The Ripples of Choice

This text from 1 Kings that we read this morning is a complete disaster. It’s just awful.

Ahab wants to take possession of Naboth’s vineyard, and when Naboth refuses him, a chain of events is put in motion that ends with Naboth being unjustly taken to court and stoned to death.

It’s just blood-curdling, how could anyone read this and call it Holy Scripture?

Well, I’m glad you brought it up. This is exactly what we should be reading in Holy Scripture.

Sometimes we as progressive Christians have a tendency to shy away from the more bloodthirsty parts of the Bible because they seem so far from our understanding of a loving, generous God.

But that is the wrong approach, and this is where how we view the scriptures becomes critically important.

In the Episcopal Church, we believe that the Bible was inspired by God, but the Bible was not written by God. It was written by human beings, and human beings make mistakes.

Our Christian brothers and sisters who believe the Bible is inerrant, who insist that every word of the Bible is literally true without error—and without contradiction, which is patently false—I believe that they run the risk of worshipping the Bible rather than worshipping God.

But notice that our story today, for all its bloodthirstiness, is not attributing these characteristics to God.

This is the reason why we need to be Biblically literate about the Old Testament and not throw it away with big generalizations like “it portrays an angry God and I don’t believe in an angry God.”

This story shows what terrible, awful mistakes and sins human beings can make, how badly they can manage themselves and their affairs when they are consumed by greed and power.

What better text could we have to speak to us right now?

In our world today in which we fully expect to turn on the news and hear of the next mass shooting somewhere in our country, where our fears of a surveillance state are at war with our fears of terrorism, where mistrust and corruption and violence reign supreme, we need stories like this.

We need stories like this because they show us that human beings have been battling the same sinful impulses since we were created, and God has always and is always offering a better way to us.

If we kept only the gentle, happy parts of the Bible, we would feel like God neither knew nor understood the darker parts of our lives.
This story is at heart about the use and abuse of power, and how living an ethical or unethical life can have consequences far beyond our own immediate circumstances.

Ahab and Jezebel are terrifying because their attitudes are so easy to recognize in ourselves.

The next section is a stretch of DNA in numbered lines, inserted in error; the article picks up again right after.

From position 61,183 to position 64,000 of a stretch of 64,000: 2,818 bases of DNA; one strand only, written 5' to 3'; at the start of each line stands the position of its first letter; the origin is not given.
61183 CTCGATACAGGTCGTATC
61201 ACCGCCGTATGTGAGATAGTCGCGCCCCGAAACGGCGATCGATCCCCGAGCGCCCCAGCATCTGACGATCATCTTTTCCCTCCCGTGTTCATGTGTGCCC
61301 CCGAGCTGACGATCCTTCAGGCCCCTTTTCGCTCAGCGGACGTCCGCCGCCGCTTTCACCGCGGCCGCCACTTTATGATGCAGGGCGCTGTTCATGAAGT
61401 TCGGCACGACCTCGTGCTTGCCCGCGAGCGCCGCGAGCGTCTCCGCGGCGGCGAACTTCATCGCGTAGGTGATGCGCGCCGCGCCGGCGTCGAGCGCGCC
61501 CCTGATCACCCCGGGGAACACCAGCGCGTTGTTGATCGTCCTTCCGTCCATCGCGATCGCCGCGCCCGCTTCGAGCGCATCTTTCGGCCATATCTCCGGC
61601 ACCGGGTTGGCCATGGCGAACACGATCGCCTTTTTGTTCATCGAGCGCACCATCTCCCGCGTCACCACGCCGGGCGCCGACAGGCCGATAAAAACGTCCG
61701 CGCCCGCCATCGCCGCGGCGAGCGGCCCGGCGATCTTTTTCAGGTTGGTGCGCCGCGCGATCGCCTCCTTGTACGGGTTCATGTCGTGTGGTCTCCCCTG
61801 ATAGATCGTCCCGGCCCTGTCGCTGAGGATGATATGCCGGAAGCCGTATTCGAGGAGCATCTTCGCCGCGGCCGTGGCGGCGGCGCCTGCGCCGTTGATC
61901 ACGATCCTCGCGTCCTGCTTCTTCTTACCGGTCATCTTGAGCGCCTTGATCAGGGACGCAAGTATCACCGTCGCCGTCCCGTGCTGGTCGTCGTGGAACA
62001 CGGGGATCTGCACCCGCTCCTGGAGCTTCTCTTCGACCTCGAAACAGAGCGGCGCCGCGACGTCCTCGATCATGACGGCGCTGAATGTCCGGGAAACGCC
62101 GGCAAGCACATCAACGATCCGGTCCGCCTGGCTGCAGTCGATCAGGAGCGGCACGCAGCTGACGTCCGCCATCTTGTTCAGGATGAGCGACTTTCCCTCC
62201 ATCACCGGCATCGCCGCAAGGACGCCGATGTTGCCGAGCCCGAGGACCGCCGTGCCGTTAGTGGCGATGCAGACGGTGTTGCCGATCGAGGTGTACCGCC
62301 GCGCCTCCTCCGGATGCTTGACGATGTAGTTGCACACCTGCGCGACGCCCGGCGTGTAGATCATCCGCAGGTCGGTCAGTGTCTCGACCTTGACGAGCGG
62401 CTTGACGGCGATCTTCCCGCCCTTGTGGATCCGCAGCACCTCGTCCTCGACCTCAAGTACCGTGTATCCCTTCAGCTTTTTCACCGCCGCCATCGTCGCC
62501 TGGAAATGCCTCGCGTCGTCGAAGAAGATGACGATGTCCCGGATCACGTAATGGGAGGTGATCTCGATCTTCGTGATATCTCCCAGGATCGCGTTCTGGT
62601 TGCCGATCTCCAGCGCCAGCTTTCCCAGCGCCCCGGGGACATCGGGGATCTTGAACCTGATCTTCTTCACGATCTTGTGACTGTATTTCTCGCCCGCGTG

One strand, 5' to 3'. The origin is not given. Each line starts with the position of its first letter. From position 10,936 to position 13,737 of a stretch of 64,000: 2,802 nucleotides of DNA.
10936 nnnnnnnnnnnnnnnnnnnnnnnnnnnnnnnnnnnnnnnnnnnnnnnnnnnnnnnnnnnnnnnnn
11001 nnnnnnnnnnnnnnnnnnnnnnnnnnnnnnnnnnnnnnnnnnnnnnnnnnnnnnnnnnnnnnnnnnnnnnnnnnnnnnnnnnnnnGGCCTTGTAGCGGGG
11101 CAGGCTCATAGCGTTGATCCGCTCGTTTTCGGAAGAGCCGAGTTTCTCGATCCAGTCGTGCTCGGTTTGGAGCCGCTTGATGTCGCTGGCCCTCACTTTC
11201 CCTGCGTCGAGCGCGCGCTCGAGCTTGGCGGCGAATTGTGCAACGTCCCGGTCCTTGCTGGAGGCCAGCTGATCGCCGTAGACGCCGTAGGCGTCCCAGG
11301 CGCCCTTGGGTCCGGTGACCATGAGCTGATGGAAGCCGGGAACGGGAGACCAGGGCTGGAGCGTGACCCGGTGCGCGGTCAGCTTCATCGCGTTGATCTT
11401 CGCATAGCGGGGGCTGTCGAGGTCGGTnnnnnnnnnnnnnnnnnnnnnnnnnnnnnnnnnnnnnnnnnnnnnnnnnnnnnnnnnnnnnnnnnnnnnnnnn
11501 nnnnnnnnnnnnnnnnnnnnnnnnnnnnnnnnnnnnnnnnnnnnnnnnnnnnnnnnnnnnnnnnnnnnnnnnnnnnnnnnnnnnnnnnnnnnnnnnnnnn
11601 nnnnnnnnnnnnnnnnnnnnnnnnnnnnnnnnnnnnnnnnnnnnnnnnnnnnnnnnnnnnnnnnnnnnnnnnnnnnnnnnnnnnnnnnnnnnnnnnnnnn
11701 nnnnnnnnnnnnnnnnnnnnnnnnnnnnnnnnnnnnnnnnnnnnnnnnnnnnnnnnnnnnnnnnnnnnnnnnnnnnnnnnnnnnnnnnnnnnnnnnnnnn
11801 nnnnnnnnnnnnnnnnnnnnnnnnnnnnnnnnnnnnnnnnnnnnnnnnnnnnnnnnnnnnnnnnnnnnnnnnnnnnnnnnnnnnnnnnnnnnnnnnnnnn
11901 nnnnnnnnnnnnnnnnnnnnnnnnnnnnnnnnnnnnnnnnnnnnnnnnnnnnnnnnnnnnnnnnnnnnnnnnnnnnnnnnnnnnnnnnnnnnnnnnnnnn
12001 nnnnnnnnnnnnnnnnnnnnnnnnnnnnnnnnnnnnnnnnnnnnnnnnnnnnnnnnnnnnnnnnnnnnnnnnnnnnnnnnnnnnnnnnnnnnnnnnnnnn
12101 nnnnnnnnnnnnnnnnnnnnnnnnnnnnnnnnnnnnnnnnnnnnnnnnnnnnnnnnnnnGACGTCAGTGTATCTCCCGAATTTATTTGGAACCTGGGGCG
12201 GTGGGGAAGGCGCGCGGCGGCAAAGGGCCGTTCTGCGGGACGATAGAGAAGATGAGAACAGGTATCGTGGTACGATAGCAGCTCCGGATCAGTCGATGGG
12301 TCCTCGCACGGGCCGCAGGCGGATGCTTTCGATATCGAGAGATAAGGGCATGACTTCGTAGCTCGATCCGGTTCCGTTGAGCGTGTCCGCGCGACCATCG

“Ahab went home resentful and sullen because of what Naboth the Jezreelite had said to him; for he had said, ‘I will not give you my ancestral inheritance.’ He lay down on his bed, turned away his face, and would not eat.”

He’s like a pouty teenager who’s flounced off to his room and refused to come to the dinner table.

And Jezebel sounds like a thousand wives or mothers unimpressed with someone’s sulking, making a sarcastic remark: “His wife Jezebel said to him, ‘Do you now govern Israel? Get up, eat some food, and be cheerful; I will give you the vineyard of Naboth the Jezreelite.’”

And with that she calmly and coolly goes out and destroys a man’s life because her husband is a poor loser.

Ahab and Jezebel exist in a relationship system, just like we do today.

Their relationship system consisted of themselves and their marriage, the elders and nobles, Naboth, the scoundrels who falsely accuse Naboth, the people who stone Naboth, and Elijah.

What began as one simple acquisitive impulse in Ahab’s mind, “I want a vineyard!”, rippled out through the system to eventually result in an innocent man’s death.

This matters because our relationship systems function in the same way Ahab’s did.

We make hundreds of choices every single day, where to eat for lunch, whether to attend a meeting, whether or not to volunteer for a project, whether to master our fear and anger or take it out on a loved one.

We decide whether to nurse our anger and resentment or seek reconciliation.

We decide whether to gossip and backbite or seek the high road.

We decide which matters more, our own power and position or our call to love one another and bear one another’s burdens.

Each of these choices ripples out through our relationship systems and the consequences begin to multiply.

Integrity is always a choice, and it is a choice being made with almost every decision we face.